The National Media Museum has announced that around 400,000 images from its three million-strong photography collection are to be transferred from Bradford to the Victoria and Albert Museum (V&A) in London.
The museums say the "historic agreement" will create the world’s foremost single collection on the art of photography, with the images set to be combined with the V&A's current collection of of 500,000 images to form an International Photography Resource Centre, providing the public and independent researchers with a "peerless facility" to access this consolidated national collection.
Jo Quinton-Tulloch, director of the National Media Museum, part of the Science Museum Group, said the move reinforced the Bradford museum's shifting focus on STEM - science, engineering, maths, and technology - set to be heralded by a new £1.5 million interactive light and sound gallery, due to open in March 2017.
"The next 12 months will see the culmination of our shift in focus and the opening of a world-leading new interactive gallery – the result of several years’ work since I became director," said Miss Quinton-Tulloch.
"Our new mission will concentrate on inspiring future generations of scientists and engineers in the fields of light and sound, as well as demonstrating the cultural impact of these subjects.
"We retain millions of objects in our photography, cinematography and television collections which will help us make these scientific principles tangible and exciting, including hundreds that also have a special significance to Bradford and the region."
As part of the agreement, the V&A will ensure that the National Media Museum can continue to access the transferred collections for exhibitions and scholarship.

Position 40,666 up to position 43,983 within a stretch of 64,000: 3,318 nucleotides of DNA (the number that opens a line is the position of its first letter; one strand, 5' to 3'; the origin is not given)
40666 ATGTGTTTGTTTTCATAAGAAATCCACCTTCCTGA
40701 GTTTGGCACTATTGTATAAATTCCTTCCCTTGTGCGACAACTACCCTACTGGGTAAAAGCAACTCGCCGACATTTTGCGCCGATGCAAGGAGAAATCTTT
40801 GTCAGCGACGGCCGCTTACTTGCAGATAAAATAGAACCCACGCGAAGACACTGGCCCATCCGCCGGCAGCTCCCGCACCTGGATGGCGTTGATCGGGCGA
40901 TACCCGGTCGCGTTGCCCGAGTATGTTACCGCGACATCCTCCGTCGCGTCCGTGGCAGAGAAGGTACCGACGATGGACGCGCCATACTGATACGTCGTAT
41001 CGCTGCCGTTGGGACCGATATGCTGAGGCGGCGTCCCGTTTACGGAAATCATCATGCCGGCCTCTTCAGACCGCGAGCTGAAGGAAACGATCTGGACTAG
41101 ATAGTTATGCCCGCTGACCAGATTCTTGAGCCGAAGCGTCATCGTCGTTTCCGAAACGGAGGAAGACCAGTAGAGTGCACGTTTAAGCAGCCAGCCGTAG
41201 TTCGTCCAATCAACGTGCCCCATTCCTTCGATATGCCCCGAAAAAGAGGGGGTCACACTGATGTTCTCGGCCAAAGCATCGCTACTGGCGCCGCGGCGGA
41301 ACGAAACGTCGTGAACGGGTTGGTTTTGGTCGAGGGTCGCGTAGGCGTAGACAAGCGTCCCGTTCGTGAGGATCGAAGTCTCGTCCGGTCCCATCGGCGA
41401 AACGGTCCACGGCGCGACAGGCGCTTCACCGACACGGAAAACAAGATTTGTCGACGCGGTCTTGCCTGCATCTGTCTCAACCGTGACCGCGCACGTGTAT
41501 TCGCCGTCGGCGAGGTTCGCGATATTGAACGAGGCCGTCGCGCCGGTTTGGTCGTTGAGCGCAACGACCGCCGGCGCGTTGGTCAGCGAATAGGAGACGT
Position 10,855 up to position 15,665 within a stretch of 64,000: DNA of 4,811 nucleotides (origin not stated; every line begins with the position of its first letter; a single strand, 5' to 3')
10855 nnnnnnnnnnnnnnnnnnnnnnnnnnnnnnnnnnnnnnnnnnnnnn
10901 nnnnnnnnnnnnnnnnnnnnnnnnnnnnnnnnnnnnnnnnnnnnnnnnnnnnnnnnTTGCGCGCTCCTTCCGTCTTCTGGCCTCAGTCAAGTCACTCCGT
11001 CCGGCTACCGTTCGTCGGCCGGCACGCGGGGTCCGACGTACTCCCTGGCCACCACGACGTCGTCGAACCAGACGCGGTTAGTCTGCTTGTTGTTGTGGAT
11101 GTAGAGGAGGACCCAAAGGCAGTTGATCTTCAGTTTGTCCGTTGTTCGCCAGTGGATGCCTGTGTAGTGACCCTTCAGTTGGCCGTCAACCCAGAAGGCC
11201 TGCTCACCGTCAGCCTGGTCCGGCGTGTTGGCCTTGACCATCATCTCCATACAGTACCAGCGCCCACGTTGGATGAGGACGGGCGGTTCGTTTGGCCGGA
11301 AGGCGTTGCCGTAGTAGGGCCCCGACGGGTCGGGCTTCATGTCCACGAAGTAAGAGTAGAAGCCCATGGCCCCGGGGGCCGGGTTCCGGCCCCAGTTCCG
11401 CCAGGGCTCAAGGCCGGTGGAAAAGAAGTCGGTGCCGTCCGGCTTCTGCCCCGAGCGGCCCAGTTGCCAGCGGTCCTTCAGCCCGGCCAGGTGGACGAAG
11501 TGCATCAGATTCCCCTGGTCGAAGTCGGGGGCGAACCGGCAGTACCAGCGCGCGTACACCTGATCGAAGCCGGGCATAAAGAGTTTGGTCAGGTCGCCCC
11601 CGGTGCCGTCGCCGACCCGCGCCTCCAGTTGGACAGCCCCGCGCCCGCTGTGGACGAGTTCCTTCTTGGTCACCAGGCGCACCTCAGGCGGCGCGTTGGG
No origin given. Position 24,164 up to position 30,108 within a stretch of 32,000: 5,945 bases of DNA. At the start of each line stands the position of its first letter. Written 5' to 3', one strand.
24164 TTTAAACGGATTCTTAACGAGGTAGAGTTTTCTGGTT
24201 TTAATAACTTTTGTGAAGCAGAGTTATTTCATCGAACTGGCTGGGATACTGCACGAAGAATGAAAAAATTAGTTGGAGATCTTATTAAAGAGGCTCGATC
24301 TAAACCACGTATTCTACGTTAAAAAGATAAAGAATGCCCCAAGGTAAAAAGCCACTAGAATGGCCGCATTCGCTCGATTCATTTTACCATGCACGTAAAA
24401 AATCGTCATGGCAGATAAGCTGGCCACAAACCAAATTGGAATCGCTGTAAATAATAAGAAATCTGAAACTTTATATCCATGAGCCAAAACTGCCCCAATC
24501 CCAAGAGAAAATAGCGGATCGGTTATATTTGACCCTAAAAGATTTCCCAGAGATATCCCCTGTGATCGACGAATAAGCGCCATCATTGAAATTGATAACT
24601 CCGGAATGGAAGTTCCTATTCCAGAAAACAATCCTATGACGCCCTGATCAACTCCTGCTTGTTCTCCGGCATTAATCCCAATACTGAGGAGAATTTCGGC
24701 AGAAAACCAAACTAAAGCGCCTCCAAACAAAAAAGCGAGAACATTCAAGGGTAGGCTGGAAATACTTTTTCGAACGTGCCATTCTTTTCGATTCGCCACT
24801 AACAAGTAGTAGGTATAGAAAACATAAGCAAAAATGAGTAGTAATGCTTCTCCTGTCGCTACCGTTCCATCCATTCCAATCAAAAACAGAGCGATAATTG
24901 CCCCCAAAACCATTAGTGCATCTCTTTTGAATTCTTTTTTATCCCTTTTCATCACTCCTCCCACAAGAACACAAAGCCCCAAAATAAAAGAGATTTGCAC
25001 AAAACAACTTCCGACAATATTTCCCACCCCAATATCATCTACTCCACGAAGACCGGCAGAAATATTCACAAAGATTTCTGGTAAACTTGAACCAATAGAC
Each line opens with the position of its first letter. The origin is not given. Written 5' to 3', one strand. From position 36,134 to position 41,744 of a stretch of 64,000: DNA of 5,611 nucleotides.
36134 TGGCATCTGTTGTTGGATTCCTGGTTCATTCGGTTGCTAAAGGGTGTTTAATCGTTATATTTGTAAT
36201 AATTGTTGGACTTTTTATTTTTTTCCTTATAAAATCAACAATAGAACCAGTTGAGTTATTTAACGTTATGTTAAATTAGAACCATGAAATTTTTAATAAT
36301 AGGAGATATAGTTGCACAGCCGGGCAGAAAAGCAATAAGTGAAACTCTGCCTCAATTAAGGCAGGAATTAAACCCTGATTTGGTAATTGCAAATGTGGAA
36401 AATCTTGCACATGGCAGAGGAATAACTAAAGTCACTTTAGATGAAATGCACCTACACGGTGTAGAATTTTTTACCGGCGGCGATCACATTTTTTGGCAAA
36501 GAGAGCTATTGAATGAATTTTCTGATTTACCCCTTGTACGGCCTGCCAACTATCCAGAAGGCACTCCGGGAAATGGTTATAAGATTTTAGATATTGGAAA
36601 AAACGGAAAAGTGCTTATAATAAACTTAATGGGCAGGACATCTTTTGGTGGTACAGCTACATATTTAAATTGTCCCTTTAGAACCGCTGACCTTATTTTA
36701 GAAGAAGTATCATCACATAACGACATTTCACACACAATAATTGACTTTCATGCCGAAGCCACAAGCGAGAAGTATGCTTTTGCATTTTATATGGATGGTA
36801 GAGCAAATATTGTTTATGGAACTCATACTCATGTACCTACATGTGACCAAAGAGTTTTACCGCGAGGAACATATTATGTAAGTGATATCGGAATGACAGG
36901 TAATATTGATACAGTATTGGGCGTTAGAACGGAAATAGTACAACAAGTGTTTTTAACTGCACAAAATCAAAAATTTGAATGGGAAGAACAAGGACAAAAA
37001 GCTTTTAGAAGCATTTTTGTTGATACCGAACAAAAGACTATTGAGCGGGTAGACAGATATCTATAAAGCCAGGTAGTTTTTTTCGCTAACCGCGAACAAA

V&A director, Martin Roth, said: "The V&A and Science Museum Group have shared origins and uniting our complementary collections will create a peerless historical and artistic photography resource.
"Our ambitious plans for enhancing digital access, collaborative research, touring exhibitions and creating an International Photography Resource Centre will mean that future generations of visitors and researchers will benefit from these examples of the most important artistic developments in photographic history."
The National Media Museum will retain collections that support an understanding of the development of photographic processes, such as the Kodak collection, the ongoing cultural impact of photography, such as the Daily Herald archive, as well as photographic archives that have specific relevance to Bradford, including the Impressions Gallery archive.
The Museum’s increased focus on the STEM agenda has received support from the Department for Culture, Media and Sport and strong local backing, with significant investment in learning programmes by Bradford Council, as well as investment from the Science Museum Group in a new interactive science gallery for families.